Iran Economy NewsCorruption Permeating Iran’s Economy

Corruption Permeating Iran’s Economy


Following the latest speeches of the Iranian regime’s president Ebrahim Raisi, the regime’s state media are expecting new and promising changes in Iran’s economy, hoping for improvement in the stock market, an increase in the incomes of Iranian workers, and that the resolution of many of the country’s crises.

However, they still remain skeptical as Raisi’s speeches did not provide any practical solutions for a way out of the present crises. Due to the existing problems and the taxes that have been imposed on the people, there is barely any chance of an increase in production or an economic boom.

As a result, whatever Raisi does, if he does anything at all, is likely to have very little effect on the country’s society and social affairs. One such example is the migration of inner-city dwellers to the outskirts of the cities. This, of course, will have social consequences and will likely further expand poverty, and subsequently involve the regime with security consequences that many of its media and officials are worried about or are warning about.

The impoverished middle class is already struggling to survive, having lost much of their purchasing power, leaving them looking towards migrating abroad in their droves for a better life.

The regime, on the other hand, is just adding to its mistakes as the country continues to lose its experts and capable professionals, and with it, the ability to solve the problems Iran is facing today. The government is simply clueless. On the assumption that they will collect wealth taxes, they put propositions in the budget that have nothing to do with economic principles and the welfare needs of society.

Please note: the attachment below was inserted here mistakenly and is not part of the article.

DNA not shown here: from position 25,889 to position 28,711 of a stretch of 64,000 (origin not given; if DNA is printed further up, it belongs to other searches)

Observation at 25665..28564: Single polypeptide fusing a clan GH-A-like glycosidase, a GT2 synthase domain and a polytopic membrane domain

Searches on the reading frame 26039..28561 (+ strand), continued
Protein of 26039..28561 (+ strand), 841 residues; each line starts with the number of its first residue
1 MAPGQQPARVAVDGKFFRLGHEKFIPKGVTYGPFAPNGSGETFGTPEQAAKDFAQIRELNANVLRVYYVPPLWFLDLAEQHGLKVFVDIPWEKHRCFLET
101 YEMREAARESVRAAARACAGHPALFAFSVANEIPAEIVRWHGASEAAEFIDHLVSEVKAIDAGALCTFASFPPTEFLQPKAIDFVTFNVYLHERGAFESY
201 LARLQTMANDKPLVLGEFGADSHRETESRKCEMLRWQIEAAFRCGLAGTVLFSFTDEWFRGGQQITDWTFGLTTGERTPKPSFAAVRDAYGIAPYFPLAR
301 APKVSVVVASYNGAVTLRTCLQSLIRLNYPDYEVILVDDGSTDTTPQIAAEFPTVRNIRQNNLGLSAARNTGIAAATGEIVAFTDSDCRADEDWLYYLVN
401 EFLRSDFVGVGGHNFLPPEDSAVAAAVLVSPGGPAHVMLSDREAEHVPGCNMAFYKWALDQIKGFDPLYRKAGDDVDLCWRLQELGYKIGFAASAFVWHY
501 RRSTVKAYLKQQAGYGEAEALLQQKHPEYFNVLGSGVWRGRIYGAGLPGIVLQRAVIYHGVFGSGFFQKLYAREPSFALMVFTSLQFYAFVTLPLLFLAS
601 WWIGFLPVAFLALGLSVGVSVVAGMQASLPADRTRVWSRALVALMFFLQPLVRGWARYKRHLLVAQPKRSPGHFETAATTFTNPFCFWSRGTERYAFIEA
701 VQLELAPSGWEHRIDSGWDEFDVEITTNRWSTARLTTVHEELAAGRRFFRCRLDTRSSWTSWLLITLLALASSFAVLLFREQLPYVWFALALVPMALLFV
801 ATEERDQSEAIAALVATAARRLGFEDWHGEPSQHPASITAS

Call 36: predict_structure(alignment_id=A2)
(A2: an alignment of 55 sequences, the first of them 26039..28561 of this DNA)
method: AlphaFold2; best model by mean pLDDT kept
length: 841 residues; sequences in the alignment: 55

In an article discussing the confusing economic situation in Iran, the state-run Fararu daily wrote on January 27, “Someone bought a car for three or four billion rials about three years ago. The price of this car has suddenly jumped to over 10 billion rials due to the successive fluctuations of inflation, in which the people had no role. This person, who had been having trouble repairing his car, must pay a tax under the title of ‘luxury car’ to the government from 2022. In fact, we are facing a class in the country that can be classified as ‘penniless billionaires’.”

Exposing Iran’s weak economy and discussing the Iranian government’s criminal imposition of taxes on the impoverished classes, who are already suffering under the heavy burden of the uncontrollable inflation, the daily further stated, “lacking the power to deal with influential institutions with special relations, the government is shifting the tax burden to people who have already succumbed to inflationary shocks. At present, the rich of Iran and the merchants do not pay taxes but take full advantage of the inflationary conditions. As much as 2,300 trillion rials of energy subsidies are paid monthly. A significant part of this energy subsidy goes to the pockets of the affluent classes of society.”

Laying out details of Iran’s mass corruption, the Fararu daily highlighted that the increase of corruption, in turn, has had disastrous consequences for society. said it wrote, “…inequality, class divisions, public dissatisfaction, budget deficits, waste of financial resources, etc. have increased, and most importantly, productivity has disappeared.”

The daily also added, “The 20-year-old wealth tax plan has been on the table of MPs for 20 years and is decaying. Why are such important plans not approved? Creating such a plan requires transparency, and since some influential institutions in our country oppose the principle of transparency and find it problematic, this plan will not be approved. In such a situation, the people should be given the right to complain that the authorities intend to take from the pockets of the people to solve problems such as budget deficits, etc.”

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